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New Scotland Archives The Altamont Enterprise, April 28, 2011
New Scotland Town Board split vote amends ethics law
By Saranac Hale Spencer
NEW SCOTLAND The ethics law that the town board unanimously adopted nearly a year ago and went into effect in January has been amended by a narrow margin.
In a 3-to-2 vote earlier this month, council members Daniel Mackay, Richard Reilly, and Deborah Baron amended the law to eliminate the distinction between the treatment of those who hold professional licenses and those who don’t when they serve on town boards or committees. The amendment also narrows the restriction on what boards and departments they are allowed to appear before to only those on which they serve.
The original law had specified that professionals, like lawyers or surveyors, who sit on municipal boards were barred from “exercising any discretion” in a matter presented to the town by a client and that they were not allowed to represent a client before any board or department in Town Hall.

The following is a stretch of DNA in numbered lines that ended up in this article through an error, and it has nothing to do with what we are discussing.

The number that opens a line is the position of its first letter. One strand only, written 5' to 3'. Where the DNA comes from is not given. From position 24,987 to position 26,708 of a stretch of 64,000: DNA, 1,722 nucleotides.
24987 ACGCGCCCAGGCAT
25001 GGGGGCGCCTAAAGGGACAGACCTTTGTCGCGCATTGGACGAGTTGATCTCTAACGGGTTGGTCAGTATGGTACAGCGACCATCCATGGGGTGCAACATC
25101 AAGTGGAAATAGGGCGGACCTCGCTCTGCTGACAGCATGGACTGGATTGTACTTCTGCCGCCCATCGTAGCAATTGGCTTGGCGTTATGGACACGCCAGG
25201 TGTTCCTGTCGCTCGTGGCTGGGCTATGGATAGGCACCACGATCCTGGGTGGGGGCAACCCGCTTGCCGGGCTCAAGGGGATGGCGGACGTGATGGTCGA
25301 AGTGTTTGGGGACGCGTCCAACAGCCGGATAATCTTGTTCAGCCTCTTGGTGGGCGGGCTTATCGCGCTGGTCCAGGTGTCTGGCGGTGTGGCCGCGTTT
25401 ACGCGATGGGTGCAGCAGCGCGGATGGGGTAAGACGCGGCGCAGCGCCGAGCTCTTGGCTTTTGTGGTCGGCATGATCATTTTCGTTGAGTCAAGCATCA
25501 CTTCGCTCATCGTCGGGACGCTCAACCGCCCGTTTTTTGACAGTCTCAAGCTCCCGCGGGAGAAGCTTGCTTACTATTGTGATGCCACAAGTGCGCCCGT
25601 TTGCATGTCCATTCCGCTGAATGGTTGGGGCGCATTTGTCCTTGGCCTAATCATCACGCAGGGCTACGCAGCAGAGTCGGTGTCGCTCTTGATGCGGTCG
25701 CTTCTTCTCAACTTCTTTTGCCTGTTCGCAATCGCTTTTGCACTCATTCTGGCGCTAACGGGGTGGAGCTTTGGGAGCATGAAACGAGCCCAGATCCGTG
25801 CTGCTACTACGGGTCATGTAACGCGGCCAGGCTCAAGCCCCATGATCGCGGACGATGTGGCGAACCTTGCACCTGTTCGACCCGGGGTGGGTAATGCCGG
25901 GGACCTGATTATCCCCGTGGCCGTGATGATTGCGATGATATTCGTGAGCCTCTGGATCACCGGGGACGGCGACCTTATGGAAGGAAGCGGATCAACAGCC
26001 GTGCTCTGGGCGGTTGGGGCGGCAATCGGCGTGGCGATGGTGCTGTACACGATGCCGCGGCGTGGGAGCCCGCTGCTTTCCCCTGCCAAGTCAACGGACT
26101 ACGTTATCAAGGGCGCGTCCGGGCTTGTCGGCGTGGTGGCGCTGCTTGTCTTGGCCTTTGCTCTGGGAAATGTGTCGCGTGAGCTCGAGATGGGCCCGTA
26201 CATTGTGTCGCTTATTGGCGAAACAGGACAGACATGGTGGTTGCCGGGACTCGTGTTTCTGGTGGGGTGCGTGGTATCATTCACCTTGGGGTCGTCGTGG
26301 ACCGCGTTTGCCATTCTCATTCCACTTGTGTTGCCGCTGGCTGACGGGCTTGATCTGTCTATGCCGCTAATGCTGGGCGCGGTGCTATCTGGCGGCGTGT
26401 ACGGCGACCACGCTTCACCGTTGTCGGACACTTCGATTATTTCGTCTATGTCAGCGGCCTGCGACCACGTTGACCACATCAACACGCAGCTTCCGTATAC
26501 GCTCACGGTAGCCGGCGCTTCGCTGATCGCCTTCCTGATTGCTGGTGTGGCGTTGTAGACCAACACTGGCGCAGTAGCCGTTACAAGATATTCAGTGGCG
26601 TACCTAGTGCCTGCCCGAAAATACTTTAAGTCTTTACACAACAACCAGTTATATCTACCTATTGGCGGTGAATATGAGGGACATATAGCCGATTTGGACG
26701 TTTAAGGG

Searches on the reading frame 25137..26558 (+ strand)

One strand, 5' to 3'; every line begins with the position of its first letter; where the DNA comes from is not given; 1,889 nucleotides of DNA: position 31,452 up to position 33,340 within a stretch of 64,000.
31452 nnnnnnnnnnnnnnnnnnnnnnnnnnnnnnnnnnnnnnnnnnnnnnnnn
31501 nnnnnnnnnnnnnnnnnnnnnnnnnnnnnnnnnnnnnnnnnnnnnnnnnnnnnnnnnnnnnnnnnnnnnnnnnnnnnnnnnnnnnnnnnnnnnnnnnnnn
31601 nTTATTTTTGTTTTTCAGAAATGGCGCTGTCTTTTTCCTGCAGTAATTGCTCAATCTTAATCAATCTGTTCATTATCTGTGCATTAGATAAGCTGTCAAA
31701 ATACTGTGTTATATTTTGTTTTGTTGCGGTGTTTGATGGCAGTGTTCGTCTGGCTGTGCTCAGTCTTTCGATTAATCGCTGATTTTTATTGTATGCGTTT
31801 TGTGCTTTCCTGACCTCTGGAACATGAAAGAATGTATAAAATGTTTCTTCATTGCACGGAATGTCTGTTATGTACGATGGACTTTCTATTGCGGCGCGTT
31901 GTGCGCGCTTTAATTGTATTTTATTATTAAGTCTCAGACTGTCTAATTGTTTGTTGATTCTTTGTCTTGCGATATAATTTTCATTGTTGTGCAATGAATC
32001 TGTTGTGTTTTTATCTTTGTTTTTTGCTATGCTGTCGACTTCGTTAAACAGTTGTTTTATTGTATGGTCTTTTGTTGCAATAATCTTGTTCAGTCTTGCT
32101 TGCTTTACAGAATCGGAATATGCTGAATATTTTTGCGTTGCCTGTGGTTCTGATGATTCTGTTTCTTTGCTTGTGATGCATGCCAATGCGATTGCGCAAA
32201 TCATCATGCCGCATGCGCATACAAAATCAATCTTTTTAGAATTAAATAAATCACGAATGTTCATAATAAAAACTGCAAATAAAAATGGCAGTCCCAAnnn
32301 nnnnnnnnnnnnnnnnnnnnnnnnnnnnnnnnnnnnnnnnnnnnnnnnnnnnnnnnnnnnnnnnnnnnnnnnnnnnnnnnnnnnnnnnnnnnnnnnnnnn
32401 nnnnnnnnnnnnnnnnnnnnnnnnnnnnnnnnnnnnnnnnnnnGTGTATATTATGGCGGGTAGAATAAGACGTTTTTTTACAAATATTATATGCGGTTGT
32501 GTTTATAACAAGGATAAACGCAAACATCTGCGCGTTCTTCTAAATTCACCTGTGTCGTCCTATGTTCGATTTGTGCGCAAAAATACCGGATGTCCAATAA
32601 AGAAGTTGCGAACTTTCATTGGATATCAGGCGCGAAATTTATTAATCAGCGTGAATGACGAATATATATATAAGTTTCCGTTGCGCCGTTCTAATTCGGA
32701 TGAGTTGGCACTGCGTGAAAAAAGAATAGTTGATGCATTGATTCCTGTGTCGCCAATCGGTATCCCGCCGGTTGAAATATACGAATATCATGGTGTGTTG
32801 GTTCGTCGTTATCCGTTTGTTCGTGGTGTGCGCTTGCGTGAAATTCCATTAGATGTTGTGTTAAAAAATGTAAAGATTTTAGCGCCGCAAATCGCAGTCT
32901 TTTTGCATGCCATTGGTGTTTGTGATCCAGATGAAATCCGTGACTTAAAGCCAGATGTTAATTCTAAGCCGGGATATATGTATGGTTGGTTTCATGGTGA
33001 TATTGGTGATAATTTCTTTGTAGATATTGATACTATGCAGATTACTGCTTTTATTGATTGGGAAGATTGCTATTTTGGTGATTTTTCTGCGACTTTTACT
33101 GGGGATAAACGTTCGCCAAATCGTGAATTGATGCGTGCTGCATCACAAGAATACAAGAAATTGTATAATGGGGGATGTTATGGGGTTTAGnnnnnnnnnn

The amendment makes that section of the law applicable to everyone who sits on a board or works for the town and specifies that they may not represent a client in front of only the board on which they serve or the department in which they work. That means that they can represent a client in front of a department separate from the one in which they work.
“This, to me, was a weakening of the law,” Supervisor Thomas Dolin said this week of his vote against the amendment.
“It was a needless redundancy, basically,” Councilman Douglas LaGrange said, explaining that already enacted laws governing the conduct of the zoning board of appeals and the planning board prohibit members from presenting in front of their boards. Also, he said, “I think we should hold licensed professionals to a higher standard.”
Mackay, who drafted the law with the town attorney, voted for the amendment because certain departments should be recognized as separate and distinct from one another, he said, and it should not be considered a conflict for a board member to represent a client in front of an unrelated board or department.
Both he and Dolin also said that the town board would likely revisit another section of the ethics law that states the meetings of the ethics board are closed to the public, which is a violation of the state’s Open Meetings Law.